BLIP, an 18 kDa protein isolated from the soil bacterium Streptomyces clavuligeris, has been shown to be a potent inhibitor of many class A β-lactamases. BLIP recognizes SHV-1 (K. pneumoniae) with micromolar affinity; TEM-1 (E. coli), SME-1 (S. marcescens), and Bla1 (Bacillus anthracis) with nanomolar affinity; and K1 (Proteus vulgaris) with picomolar affinity (3). To date, several structures of BLIP in complex with TEM-1 and SHV-1 have been determined (4). These structural models show that BLIP interacts with its targets by docking the predominantly polar, concave β-sheet surface onto the enzyme, burying ~2500 Å2 of surface area in a well-hydrated interface. BLIP competitively inhibits its targets with two binding loops that occlude the active site. Key sidechains in each loop mimic interactions observed with the acyl-enzyme intermediate bound to its antibiotic substrate: BLIP F142 occupies a similar position as the benzyl moiety of penicillinG, while BLIP D49 is involved in a hydrogen bond network in the active site, in a similar position as the penicillinG carboxylate.
In addition to its importance for the development of new β-lactamase inhibitors, BLIP interactions present a relevant platform for studying the biochemical determinants of affinity and specificity. Interestingly, the two most closely related of BLIP’S binding partners, TEM-1 and SHV-1, share 67% amino acid identity, yet their affinities for BLIP differ by a thousand-fold (Figure 1). In contrast, TEM-1, SME-1, and Bla1 share only ~30% identity, and show a similar affinity for BLIP. In order to understand the molecular basis of affinity, alanine scanning mutagenesis of BLIP against TEM-1, SHV-1, Bla1, and SME-1 has been reported (5, 6). In addition, the TEM-1/BLIP (and to a lesser extent the SHV-1/BLIP) complex is well characterized experimentally, with mutagenesis, structural, and computational data reported (7).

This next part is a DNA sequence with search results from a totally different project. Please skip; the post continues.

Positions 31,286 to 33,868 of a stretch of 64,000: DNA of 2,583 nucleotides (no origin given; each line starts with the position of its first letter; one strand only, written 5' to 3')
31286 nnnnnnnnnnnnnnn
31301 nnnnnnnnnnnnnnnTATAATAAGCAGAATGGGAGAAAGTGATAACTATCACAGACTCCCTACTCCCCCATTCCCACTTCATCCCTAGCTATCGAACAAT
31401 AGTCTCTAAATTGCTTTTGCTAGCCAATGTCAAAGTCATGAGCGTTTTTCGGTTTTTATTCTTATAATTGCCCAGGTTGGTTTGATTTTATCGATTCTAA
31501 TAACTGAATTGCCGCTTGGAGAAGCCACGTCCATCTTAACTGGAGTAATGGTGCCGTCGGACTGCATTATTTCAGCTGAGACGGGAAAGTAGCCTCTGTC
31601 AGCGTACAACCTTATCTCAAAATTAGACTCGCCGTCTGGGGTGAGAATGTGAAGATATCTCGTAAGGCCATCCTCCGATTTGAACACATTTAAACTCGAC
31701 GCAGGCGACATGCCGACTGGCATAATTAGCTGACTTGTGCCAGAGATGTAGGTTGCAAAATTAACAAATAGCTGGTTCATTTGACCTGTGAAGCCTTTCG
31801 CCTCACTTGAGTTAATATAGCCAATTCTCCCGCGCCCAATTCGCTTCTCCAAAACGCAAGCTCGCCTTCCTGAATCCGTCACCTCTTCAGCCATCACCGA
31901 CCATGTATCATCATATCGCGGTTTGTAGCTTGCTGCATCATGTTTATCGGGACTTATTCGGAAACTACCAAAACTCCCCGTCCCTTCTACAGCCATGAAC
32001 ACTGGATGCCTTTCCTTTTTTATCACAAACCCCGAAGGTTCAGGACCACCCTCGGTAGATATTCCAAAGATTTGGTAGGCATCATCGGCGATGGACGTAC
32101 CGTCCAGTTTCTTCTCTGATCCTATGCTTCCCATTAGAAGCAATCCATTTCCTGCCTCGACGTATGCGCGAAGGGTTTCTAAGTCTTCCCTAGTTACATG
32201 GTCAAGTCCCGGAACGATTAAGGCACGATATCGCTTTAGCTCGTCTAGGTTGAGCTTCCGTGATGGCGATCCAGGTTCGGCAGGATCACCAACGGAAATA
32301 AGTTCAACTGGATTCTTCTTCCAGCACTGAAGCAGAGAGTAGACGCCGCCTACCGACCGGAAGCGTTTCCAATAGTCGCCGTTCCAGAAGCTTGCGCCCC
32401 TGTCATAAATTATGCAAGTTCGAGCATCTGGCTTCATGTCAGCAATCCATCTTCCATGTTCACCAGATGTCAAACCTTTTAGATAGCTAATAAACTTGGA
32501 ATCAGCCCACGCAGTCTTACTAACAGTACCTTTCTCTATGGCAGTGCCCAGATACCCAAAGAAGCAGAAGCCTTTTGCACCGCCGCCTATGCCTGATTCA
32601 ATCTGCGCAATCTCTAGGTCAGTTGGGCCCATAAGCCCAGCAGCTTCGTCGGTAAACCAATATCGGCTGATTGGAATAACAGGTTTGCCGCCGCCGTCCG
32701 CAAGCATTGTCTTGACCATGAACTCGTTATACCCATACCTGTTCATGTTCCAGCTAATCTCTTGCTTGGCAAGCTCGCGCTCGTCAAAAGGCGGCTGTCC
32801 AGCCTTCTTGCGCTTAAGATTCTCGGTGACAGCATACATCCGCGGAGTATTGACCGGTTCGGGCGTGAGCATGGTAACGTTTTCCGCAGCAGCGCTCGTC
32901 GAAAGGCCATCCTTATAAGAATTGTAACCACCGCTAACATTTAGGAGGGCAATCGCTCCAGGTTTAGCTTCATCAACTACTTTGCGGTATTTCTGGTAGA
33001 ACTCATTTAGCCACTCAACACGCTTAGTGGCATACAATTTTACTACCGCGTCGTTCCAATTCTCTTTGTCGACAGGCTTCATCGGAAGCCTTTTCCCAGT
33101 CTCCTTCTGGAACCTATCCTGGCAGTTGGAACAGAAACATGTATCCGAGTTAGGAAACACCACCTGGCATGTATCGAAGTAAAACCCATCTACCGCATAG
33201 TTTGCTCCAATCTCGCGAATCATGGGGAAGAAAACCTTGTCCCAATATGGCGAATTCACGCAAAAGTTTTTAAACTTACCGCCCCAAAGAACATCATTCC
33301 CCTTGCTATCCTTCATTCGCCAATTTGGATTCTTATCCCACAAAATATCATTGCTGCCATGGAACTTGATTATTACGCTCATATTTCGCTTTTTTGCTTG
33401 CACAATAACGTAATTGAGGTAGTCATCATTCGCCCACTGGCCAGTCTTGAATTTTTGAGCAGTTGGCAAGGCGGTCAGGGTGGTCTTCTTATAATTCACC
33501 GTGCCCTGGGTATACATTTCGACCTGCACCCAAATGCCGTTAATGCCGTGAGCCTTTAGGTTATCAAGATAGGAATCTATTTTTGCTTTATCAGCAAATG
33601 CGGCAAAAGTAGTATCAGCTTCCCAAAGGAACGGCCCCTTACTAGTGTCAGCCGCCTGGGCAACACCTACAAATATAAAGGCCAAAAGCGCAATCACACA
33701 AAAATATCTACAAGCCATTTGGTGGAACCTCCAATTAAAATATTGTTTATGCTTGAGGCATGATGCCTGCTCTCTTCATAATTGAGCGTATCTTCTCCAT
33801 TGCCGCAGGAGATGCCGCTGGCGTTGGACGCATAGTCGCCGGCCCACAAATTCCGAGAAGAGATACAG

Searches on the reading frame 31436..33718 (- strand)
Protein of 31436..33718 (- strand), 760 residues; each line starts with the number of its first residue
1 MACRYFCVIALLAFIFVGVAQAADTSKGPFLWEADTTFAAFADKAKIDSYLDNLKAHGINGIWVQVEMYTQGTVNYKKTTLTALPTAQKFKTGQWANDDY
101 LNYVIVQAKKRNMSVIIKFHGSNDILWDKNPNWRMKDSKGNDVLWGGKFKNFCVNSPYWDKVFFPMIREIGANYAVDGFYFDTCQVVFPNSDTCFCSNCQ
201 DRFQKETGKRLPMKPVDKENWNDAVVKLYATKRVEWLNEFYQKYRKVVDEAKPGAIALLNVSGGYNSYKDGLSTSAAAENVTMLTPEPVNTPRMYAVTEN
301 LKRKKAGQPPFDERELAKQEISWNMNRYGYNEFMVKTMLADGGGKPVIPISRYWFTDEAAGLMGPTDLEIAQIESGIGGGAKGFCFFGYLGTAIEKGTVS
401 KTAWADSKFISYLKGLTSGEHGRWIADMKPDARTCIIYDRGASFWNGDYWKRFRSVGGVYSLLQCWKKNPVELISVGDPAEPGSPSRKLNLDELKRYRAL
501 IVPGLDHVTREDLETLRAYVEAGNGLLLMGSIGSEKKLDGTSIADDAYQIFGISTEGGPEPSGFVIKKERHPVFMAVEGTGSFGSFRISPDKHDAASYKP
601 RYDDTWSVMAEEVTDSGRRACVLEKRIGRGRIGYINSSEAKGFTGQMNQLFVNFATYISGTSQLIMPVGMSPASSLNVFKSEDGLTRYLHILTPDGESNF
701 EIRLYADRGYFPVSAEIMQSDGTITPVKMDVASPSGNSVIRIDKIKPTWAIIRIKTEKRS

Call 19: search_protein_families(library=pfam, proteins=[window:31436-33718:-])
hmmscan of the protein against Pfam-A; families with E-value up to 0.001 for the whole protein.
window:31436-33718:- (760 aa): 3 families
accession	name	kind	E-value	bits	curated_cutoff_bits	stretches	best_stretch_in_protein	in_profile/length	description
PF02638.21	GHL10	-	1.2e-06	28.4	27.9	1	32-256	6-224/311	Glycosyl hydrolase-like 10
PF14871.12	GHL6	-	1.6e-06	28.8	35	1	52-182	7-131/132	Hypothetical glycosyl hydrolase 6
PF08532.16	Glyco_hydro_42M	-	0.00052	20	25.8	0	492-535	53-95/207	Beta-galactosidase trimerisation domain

Here we describe the previously uncharacterized interaction between BLIP and KPC-2. The results indicate that BLIP inhibits KPC-2 and KPC-3 β-lactamases with subnanomolar affinity. Diffraction data collected from two crystal forms resulted in two structures of the KPC-2(G175S)/BLIP complex: a 1.9 Å resolution co-structure (PDB ID 3E2L), and a 2.1 Å resolution co-structure (PDB ID 3E2K)1. Overall, the KPC-2/BLIP interaction is similar to the TEM-1/BLIP and SHV-1/BLIP interactions, with the key difference that the BLIP F142 binding loop is absent from the interface in one complex in the asymmetric unit (AU). This displacement seems to be driven by subtly different orientations of BLIP with respect to KPC, as observed between the two complexes contained in the AU. Further examples of BLIP’S plasticity, a feature enabling its broad recognition, along with the biophysical implications of such flexibility are discussed.